$14b super fund misled investors by greenwashing, court finds

“Active Super has co-operated with ASIC’s investigation and welcomes increased scrutiny on ESG [environment, social and governance] disclosure standards as being good for members, the super industry and the community,” she said.

In a minor victory for the fund with about $14 billion in assets, Justice O’Callaghan ruled Active Super was not exposed to tobacco companies through its investments in packaging companies, such as Amcor, that sold specialty cartons to the tobacco industry.

Gazprom was held by Active Super after Russia’s invasion of Ukraine, the corporate regulator claims.

Gazprom was held by Active Super after Russia’s invasion of Ukraine, the corporate regulator claims.Credit: Bloomberg

ASIC had alleged Active Super misled investors because it clearly and unequivocally stated it screened investments to “eliminate” exposure to the tobacco industry.

However, O’Callaghan said an ordinary reasonable consumer would not regard an investment in a packaging company that derived between 1.5 per cent and 11 per cent of its revenue from a tobacco business as a tobacco-related company.

He ruled in favour of ASIC’s allegations against Active Super’s investments in gambling, oil tar sands and coal companies, as well as Russian businesses after President Vladimir Putin invaded Ukraine in February 2022.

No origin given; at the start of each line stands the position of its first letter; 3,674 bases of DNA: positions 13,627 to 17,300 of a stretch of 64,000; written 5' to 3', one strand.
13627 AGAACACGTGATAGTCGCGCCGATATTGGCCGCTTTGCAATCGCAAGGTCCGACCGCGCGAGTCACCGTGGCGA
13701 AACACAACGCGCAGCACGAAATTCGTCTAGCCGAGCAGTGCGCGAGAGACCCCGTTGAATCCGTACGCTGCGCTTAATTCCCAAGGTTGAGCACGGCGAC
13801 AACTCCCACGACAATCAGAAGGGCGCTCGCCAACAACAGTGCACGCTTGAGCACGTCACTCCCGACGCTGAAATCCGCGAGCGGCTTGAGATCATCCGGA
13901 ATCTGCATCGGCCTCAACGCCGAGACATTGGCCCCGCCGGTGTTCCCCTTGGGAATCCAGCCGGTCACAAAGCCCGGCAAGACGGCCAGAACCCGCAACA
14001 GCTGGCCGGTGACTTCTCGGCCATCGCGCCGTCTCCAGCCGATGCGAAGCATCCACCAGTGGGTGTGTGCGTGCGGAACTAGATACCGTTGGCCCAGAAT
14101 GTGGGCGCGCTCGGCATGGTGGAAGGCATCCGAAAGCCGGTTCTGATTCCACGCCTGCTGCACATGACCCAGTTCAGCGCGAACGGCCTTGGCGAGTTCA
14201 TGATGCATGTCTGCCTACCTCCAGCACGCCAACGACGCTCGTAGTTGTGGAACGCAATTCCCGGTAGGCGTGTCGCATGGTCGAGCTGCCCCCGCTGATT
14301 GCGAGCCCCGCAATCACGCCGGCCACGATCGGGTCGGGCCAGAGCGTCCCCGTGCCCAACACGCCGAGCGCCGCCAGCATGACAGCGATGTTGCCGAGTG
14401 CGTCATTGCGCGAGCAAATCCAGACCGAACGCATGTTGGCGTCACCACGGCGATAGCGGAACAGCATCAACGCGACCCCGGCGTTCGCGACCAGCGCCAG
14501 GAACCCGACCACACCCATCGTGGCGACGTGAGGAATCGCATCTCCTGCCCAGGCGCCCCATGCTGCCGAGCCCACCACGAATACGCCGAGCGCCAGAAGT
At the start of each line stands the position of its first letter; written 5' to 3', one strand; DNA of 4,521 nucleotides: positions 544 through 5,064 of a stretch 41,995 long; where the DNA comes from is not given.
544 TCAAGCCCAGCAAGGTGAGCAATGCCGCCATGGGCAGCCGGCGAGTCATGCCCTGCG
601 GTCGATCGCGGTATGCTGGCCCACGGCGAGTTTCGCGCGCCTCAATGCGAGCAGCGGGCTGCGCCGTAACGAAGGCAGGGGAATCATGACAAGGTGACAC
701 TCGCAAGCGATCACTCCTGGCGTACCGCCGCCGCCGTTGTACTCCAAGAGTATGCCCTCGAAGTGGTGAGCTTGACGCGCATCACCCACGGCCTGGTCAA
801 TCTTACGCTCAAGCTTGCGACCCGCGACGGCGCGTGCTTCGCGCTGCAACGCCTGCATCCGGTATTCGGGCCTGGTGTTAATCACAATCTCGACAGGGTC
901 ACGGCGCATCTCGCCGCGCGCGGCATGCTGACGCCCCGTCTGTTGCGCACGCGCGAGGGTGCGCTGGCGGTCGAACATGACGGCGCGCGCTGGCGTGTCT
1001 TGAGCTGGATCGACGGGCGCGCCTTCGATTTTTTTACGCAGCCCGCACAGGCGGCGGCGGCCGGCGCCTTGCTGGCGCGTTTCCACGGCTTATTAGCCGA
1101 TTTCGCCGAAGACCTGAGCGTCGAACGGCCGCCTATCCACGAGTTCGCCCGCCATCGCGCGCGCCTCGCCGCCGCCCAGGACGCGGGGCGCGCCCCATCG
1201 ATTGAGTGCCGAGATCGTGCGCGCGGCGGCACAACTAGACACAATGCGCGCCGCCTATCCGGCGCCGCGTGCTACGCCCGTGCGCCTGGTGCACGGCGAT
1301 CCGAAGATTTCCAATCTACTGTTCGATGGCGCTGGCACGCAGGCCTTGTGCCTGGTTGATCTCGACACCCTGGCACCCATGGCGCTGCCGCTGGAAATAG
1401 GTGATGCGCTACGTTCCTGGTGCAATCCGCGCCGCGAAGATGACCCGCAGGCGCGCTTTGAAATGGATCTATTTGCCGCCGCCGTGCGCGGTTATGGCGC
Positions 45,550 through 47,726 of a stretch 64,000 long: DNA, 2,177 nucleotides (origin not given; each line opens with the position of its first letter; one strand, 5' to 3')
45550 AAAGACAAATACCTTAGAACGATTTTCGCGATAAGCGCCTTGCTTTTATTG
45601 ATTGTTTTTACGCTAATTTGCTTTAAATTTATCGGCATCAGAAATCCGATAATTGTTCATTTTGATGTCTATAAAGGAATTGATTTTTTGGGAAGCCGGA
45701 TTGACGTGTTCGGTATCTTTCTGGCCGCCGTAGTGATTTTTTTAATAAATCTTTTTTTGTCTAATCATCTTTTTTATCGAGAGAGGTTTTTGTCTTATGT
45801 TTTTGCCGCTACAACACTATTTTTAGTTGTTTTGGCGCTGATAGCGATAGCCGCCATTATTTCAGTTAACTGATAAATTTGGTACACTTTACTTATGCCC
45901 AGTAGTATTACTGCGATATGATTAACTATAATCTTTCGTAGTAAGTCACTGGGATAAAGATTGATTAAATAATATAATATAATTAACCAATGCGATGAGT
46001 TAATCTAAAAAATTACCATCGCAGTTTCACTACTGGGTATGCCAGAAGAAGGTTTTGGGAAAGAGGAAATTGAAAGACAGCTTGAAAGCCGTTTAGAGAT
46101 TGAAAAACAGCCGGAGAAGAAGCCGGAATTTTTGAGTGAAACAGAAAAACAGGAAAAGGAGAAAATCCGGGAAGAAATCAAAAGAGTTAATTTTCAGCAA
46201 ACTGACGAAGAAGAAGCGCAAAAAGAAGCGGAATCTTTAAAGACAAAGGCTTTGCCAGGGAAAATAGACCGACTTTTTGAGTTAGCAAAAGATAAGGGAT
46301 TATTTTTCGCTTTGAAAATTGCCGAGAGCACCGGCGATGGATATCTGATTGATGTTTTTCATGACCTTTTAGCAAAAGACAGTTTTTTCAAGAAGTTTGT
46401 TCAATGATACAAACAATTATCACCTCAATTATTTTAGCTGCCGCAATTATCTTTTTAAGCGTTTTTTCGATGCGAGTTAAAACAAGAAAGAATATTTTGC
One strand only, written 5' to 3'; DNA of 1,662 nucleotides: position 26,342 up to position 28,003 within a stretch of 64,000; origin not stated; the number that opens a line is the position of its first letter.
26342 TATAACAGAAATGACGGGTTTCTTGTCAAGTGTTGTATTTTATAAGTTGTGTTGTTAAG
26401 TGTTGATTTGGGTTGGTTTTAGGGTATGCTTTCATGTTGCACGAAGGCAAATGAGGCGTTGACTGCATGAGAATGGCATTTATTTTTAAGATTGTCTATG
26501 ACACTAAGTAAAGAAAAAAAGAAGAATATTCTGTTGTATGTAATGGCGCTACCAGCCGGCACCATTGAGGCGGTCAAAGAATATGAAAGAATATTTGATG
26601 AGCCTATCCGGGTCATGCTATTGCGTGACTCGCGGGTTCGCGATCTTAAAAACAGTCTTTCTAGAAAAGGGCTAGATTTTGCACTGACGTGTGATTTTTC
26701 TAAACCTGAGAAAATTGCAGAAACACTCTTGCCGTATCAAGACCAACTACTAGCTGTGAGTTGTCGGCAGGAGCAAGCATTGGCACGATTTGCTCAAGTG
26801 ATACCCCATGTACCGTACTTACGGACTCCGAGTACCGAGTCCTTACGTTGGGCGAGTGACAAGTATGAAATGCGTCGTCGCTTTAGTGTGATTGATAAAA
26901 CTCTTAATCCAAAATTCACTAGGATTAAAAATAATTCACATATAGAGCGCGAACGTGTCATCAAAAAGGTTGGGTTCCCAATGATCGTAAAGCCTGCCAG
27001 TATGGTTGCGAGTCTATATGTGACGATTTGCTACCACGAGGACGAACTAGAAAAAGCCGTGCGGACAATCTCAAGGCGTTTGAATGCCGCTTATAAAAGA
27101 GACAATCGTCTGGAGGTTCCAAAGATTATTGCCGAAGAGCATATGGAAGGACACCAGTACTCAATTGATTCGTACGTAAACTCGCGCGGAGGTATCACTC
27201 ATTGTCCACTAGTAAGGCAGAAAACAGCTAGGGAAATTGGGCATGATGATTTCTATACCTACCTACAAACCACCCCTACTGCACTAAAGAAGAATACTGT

Active Super made claims in several product disclosure statements it would “eliminate investments that pose too great a risk to the environment and the community, for example nuclear weapons, tobacco manufacturing, oil tar sands and gambling”.


It also said it would not actively invest in companies that derive 33.3 per cent or more of their revenue from coal mining but remained exposed to three coal stocks, and told investors it had “added Russia to its list of restricted countries it will not invest” but had funds in eight Russian companies.

The latest Federal Court judgment is a major win for the corporate regulator, which has vowed to crack down on greenwashing that it described as “the practice of misrepresenting the extent to which a financial product or investment strategy is environmentally friendly, sustainable or ethical”.

It comes after the corporate regulator’s victories in December when the court ruled Mercer misled members about the sustainability of its investments, and again in March when the court found Vanguard misled investors about its $1 billion ethical fund.

The matter will return to court for a decision on costs and penalties.

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